I’m confident 2020 will be remembered as the year DataOps came of age, as companies are discovering the need to maximize the inherent business value of their data. DataOps adds the observations that are needed in all aspects of data management that keeps tracks of data moving at speed across the organization.
That data will rewire the way businesses operate is now an inevitability. But to truly make the most of it, a DataOps function has to be included — it’s the only way to make use of data’s huge opportunity.
As we head into the new year, here are my three predictions on how DataOps is likely to develop over the course of 2020.
1. Data hygiene will become standard
Dirty, incomplete, and inaccurate data is currently the greatest threat to digital transformation projects with 8 out 10 AI and machine learning projects stalled due to poor data quality. Poor data can leave businesses with crippling losses, from heavy administrative burdens, to regulatory breaches, and a painful lack of visibility into critical deal information.
Businesses today are currently saddled with disparate, outdated, and complex legacy systems and are sinking trillions into technology and services that enable digital transformation. While the right vision may have been set, it is too often undermined by the wrong data architecture; largely because of the way it addresses ‘the plumbing’ of data across integrating systems.
The success of front-to-back processing of multiple internal and external data systems is hinged on its ability to achieve standardization across every business stream. The introduction of DataOps across businesses will see a change from completely overhauling legacy systems to fine tuning them with added functionality to operate with a common layer of consensus and governance.
DataOps will soon sit at the heart of modern business as the requirement to manage a universal view of all data assets and data pipelines becomes standard. Without it, large volumes of known and unknown data quality issues will cause data to fail to live up to its potential.
2. DataOps drives a cross-team culture
Despite many of the world’s best data scientists and data engineers now working in machine learning and automation, there continues to be a lack of cross-team engagement due to siloed ways of working; often resulting in crossed wires and delays in the software release process.
The art of efficient deployment has remained a complex barrier to innovation for many firms. A key hurdle to overcome is the lack of a central team in place that ensures collaboration and communication regarding data across teams isn’t stifled.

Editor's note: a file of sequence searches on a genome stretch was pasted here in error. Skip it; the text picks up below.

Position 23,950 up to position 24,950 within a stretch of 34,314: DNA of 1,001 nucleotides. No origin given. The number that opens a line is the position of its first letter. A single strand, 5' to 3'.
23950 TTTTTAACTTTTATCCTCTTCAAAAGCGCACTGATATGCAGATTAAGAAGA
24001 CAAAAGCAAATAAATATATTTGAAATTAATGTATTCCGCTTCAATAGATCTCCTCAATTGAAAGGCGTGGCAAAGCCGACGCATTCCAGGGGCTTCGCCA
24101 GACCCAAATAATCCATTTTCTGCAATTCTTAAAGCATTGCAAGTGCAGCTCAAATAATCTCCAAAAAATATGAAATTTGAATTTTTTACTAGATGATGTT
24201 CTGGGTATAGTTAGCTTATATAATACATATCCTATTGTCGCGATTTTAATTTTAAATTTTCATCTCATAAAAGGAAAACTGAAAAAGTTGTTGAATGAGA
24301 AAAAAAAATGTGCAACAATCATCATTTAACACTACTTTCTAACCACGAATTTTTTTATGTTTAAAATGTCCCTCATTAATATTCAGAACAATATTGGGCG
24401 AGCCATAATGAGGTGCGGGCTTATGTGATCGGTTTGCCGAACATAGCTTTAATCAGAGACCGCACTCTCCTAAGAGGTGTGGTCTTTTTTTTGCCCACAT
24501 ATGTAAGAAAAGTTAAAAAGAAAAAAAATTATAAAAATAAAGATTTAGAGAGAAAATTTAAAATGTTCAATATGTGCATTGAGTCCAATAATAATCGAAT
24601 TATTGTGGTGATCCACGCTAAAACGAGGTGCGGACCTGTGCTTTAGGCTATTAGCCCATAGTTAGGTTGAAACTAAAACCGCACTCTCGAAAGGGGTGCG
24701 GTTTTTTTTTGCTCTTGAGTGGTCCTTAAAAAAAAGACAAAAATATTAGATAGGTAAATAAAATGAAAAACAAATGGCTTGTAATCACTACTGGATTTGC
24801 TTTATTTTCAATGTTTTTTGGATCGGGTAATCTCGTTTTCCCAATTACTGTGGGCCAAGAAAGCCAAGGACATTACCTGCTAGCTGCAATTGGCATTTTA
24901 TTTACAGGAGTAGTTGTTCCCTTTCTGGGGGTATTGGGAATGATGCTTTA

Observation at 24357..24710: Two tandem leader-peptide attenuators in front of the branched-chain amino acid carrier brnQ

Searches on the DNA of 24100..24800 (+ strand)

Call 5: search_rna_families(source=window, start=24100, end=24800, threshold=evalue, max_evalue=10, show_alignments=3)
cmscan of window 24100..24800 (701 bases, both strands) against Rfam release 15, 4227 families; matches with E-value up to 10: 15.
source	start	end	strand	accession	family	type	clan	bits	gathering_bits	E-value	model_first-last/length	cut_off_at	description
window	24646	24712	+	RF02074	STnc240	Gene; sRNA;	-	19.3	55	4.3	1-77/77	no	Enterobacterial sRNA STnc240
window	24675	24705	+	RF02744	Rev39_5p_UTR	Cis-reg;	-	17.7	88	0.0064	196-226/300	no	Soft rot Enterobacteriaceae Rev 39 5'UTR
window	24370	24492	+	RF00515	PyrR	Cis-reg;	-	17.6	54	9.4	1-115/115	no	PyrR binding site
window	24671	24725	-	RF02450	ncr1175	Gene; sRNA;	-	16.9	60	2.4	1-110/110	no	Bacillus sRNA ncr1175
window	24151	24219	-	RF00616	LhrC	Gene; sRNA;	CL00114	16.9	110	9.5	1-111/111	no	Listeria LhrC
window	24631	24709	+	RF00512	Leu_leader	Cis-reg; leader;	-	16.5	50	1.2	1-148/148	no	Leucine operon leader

Looking ahead we will see a major transition towards DataOps forming the connective tissue within an organization that brings data engineers and scientists together with business operations to ensure everyone is working on a common understanding of data, its currency, quality, and operational resiliency.
Embedding DataOps principles across an organization is a signal towards a more intelligent and strategic use of data. In an era where data can provide real-time metrics faster than ever before, companies will look to encourage cross-functional teams to improve their chances of working at scale and quickly adapting to data flows on a continuous basis.
Once more businesses implement a DataOps culture, we’ll see a more closely aligned end-to-end collaboration between data engineers and operations; making it more feasible to shorten development cycles and improve the integration and release of data projects to increase feature release frequency.
3. DataOps will prioritize cost and operational resilience
In today’s business environment, every team is under pressure to deliver against aggressive timelines and fixed budgets; which has often led to poor ‘lift and ship’ data platforms that are at risk of becoming obsolete even before completion. Businesses have had to learn the hard way about implementing data platforms without refined tuning over time.
The most competitive companies now recognize that data platforms can no longer be overlooked as the cost of flawed data are simply too high. These organizations have and will continue to identify that the agile, more accurate and systematic approach of DataOps principles provides a chance to explore data productively.
This is in part due to the way in which it observes all the data pipeline interactions to better analyze data and its management over the course of its lifecycle; enhancing the ability to catch critical platform failures, data transformation errors or data quality issues ahead of time.
To enhance operational resilience, the fusing of data scientists, developers, and business leaders will become commonplace as enterprise models see the value in ongoing monitoring and optimization. Those that see this model as part of the changing landscape of data and best manage internal resistance will come out on top.
Putting DataOps at the heart of your data strategy
With the rate of data innovation continuing to accelerate, 2020 will be the year DataOps becomes mainstream, and for good reason. The key takeaway to remember is that for DataOps to become an inherent part of business culture, everyone from the CEO to Technology and Operations needs to be brought in.
By putting a DataOps culture in place, companies stand to gain deeper visibility across the entire data lifecycle and so that is a crucial competitive edge. To become a real contender in the data-driven road ahead, DataOps has to be at the heart of your data strategy.
Published December 27, 2019 — 14:00 UTC